The process described below is part of the Mariana Conservation Program to relocate local bird species to neighboring islands that do not have the invasive brown tree snake, an introduced species that preys upon native birds. 

When the bird room is full of Rufous fantails and Mariana fruit doves the veterinarians do a medical exam on every single bird. We had two vets, one vet tech, and four bird keepers helping with the exams. It was great having this many people on hand to complete this enormous task as efficiently as possible.

During this process a small amount of blood is taken from the underside of the wing with a capillary tube, just like when a person is checking their blood sugar levels. The blood is put onto a slide; this is called a blood smear. The slides are looked at under a microscope to see if the blood cells are normal and to make sure the white blood cell count is normal. If the white blood count is high that could mean the bird is fighting an infection.

Medical exam performed on a bird as it prepares to be translocated for conservation purposes
Blood from each bird is looked at carefully to ensure the blood cells are normal and the bird is healthy

After the blood is collected the bird is given a physical. The vet checks the body condition, sound of its heart and breathing, and checks its eyes to make sure it has no issues with vision. If the bird seems less than the pinnacle of health, the bird is released and not translocated. We want to make sure every bird has the best chance of surviving in its new home.

Each bird is looked at carefully by wildlife professionals

The last thing done during the exam is a feather collection. The feathers are collected so that the gender of the bird can be determined. This is not determined while we are there, but it takes about a week or two for an outside lab to do the work. This information is recorded for future data analysis.

All these things are noted for each individual bird’s records. Note cards are kept with the birds while they are in our care and we write down everything that happens. The birds’ weight, where it was found, diet consumption, bands (identification), and medical notes are all written on these cards.

Records are kept for each individual bird

Next time the birds will be prepped for departure and we will watch them sail away towards their new home!

Houston Zoo Bird Staff Saving Wildlife Part III

This blog was written by Kasey Clarke, a member of the Houston Zoo’s Bird Department. Kasey received a Staff Conservation Fund grant from her coworkers at the Houston Zoo to carry out a wildlife-saving project for birds in the Mariana Islands (a chain of islands in the western North Pacific Ocean). We will be posting a series of blogs as Kasey documents her work overseas.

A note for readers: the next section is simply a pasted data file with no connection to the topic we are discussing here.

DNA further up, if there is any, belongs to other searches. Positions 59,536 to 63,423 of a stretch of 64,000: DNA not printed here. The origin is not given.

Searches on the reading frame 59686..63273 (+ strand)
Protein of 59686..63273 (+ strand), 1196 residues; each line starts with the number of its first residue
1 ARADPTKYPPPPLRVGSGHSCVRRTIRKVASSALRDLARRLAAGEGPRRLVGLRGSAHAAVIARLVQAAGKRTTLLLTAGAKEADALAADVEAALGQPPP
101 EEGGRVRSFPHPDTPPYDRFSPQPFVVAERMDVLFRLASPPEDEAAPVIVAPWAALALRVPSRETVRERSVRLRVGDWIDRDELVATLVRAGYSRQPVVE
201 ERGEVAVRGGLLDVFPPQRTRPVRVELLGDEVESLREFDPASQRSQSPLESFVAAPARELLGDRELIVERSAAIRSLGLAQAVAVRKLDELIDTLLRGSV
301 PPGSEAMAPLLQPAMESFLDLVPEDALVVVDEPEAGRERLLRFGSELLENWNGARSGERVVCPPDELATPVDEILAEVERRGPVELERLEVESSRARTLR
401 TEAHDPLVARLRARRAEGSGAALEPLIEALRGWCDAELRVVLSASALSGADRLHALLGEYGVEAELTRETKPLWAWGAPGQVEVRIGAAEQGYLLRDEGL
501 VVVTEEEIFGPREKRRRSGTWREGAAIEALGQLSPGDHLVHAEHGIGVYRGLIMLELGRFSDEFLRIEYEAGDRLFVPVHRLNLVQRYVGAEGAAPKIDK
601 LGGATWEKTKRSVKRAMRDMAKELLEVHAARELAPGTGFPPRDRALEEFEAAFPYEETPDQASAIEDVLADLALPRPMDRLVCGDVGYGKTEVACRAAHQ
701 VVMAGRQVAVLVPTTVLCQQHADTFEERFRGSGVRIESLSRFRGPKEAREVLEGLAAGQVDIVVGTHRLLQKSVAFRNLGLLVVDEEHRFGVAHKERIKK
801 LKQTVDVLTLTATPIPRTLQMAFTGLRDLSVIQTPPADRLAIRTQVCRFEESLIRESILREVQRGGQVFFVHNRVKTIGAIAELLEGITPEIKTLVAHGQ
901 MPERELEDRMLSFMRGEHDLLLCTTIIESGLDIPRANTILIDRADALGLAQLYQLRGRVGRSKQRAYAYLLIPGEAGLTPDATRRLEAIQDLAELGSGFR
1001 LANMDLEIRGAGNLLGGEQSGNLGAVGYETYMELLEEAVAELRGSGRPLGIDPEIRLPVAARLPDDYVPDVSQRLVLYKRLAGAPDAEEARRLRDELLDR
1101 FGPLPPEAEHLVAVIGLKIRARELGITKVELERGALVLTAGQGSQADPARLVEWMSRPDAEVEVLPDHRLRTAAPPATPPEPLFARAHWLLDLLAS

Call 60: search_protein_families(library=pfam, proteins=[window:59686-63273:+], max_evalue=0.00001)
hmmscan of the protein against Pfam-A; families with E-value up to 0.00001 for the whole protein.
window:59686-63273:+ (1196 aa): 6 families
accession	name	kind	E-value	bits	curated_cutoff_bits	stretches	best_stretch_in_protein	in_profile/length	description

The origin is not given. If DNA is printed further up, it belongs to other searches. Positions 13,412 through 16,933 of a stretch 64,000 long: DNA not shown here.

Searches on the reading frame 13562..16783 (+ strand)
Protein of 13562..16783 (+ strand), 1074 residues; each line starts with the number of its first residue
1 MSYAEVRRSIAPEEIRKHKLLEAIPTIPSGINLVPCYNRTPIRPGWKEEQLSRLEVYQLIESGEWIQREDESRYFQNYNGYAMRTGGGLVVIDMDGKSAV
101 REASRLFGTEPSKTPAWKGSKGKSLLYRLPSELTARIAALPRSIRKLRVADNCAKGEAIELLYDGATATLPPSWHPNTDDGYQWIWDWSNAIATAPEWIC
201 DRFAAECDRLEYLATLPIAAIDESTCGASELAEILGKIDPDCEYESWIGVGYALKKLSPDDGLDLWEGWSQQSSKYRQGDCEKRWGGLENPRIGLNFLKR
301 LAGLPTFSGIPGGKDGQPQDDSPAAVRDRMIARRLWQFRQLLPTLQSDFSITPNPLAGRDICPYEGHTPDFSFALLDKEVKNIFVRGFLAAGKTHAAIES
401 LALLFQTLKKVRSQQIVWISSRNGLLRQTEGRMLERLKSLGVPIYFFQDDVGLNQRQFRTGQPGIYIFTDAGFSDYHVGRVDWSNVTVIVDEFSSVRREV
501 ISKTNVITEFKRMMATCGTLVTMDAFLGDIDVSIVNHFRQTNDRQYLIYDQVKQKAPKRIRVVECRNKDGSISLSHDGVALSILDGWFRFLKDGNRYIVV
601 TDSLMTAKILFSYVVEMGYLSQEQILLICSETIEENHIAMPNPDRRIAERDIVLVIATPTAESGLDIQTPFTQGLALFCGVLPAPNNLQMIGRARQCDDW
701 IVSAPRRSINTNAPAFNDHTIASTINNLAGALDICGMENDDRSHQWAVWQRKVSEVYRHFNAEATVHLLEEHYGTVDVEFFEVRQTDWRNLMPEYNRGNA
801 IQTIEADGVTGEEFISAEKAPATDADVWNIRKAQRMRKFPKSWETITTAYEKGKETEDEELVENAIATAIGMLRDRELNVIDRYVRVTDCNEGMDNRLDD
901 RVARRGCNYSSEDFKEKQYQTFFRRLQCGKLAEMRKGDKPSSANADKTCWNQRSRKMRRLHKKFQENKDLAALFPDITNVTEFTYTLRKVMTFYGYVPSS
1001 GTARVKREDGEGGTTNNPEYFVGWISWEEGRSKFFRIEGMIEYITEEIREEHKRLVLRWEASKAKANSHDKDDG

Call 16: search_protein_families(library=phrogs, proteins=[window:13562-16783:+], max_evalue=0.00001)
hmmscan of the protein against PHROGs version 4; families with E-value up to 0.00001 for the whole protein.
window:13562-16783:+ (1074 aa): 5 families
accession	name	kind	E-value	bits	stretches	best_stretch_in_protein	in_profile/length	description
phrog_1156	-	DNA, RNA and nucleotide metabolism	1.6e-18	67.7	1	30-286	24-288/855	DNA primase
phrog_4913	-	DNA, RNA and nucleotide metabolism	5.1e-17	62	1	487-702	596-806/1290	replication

The process described below is part of the Mariana Conservation Program to relocate local bird species to neighboring islands that do not have the invasive brown tree snake, an introduced species that preys upon native birds. 

The bird room for native birds who are being relocated to islands without the invasive brown tree snake

When the birds come in from the field, it’s time for some important record-keeping. The birds are banded, weighed, and their wings, legs, and tails are measured. They are also given a physical to make sure they are in good body condition. We check for signs of nesting as well (such as a bare spot on their belly). Each bird gets a metal band with a unique number engraved on it. This helps us to identify each bird and more easily keep track of them as we feed and monitor their condition.  Below are several photos of the process for both the fruit dove and the rufous fantail that we met in the previous blog entry.

Measuring the tarsometatarsus length
Measuring primary feathers
Measuring tail feathers
Checking feather quality
Measuring tarsometatarsus length
Banding the birds-putting small tags on the birds for identification purposes

After they receive their physical they are placed in their own individual box. The dove boxes are larger than the boxes for the fantails because they are much larger birds. They will then travel to Guguan (another island in the Mariana region). This travel time also gives us a chance to collect feather, blood, and fecal samples in order to determine sex and the stress level of every bird. Disney Animal Kingdom sends a team from their veterinary clinic to collect these samples for a study they are doing on cortisol (stress hormone) levels. I will go more in depth on the process of the medical exams next time.

Dove boxes
Fantail boxes

Every day the fruit doves are fed a mixture of papaya, Kaytee exact high fat formula, and water. This is done three times a day. The rufous fantails get fed meal worms and flies four times a day. The idea is to have them eat consistently to ensure they are as healthy as possible throughout their journey.

Next time we will see our rufous fantail friend get a medical exam.

Rescued Sea Turtle Returns to Wild

This blog post was written by Heather Crane, a Houston Zoo staff member in our Sea Lion Department. The sea turtle release described below would not have been possible without prominent sea turtle conservationists at NOAA Galveston who provided all care and support to rehabilitate the sea turtles mentioned in this blog.